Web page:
Coming to Baltimore, mate, is one of Outback Steakhouse Inc.'s Australian-theme Outback restaurants, the company said yesterday.
The Tampa-based collection of chain restaurants plans to open one of its few urban Outbacks in Canton's American Can Company building by late fall in the space once occupied by the Bibelot bookstore.
Outback operates a Fleming's Prime Steakhouse & Wine Bar and a Roy's in the city in Inner Harbor East, through joint venture and franchise agreements.
Outback will lease the last available space in the building - 6,300 square feet - developed and operated by Struever Bros. Eccles and Rouse Inc.
Stephen S. Newton, joint venture partner with Outback, said the company was attracted by Canton's energy.
"We selected the Canton location after a thoughtful review of our current portfolio in the greater Baltimore and Maryland region," Newton said in a statement. "Downtown Baltimore has experienced an exciting revitalization in recent years, and Canton in particular has become a vibrant area which we wanted to take part in."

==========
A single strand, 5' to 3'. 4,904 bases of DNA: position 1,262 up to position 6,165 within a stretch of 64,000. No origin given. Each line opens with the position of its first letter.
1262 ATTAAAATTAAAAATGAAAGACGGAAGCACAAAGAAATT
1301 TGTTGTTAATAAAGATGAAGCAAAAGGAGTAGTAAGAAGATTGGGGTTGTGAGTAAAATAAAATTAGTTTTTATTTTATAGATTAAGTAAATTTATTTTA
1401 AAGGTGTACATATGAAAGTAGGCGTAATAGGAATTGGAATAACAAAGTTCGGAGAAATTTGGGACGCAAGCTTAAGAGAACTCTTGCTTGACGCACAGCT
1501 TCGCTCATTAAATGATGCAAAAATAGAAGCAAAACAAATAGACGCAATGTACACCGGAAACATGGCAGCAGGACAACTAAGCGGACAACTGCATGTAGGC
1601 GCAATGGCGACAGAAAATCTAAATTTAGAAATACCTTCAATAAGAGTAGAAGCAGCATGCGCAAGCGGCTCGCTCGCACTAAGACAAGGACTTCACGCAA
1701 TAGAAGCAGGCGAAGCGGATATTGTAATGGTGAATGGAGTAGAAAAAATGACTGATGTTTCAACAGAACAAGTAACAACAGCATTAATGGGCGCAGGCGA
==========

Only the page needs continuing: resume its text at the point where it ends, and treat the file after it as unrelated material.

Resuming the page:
A formula of large portions, moderate prices and a casual dining atmosphere has helped make Outback one of the leading casual restaurant companies since its founding in 1988. Traded on the New York Stock Exchange, Outback had sales of $2.4 billion last year and net income of $156.4 million. Market capitalization is $2.9 billion.
It operates about 990 restaurants in all 50 states and 21 countries. Eighteen Outbacks are in Maryland, including six in the Baltimore area.
The new Outback, open only for dinner, will bring the total number of eateries in American Can Company to seven. The others are Austin Grill, Franco Zeppi, Kiss Cafe, Subway, Atlantic and Hudson St. Bakery.
John Pezzulla, the building's general manager, said the new restaurant would draw more diners. "Each restaurant is very different, and when we were looking to lease the space we really looked to complement what was here," Pezzula said. "Outback adds to the merchandise mix, it doesn't duplicate."
The 250,000-square-foot office and retail development also has 350 free parking spaces in a garage and lot, which helps attract tenants and customers, he said.
The Outback space has been empty for months, since a temporary bookstore, Book Market, moved out after about a year in operation. The space had been occupied by Bibelot, a local chain that filed for bankruptcy protection in March 2001. Three other Bibelots also closed. A Barnes & Noble bookstore has opened in the former Bibelot in Pikesville.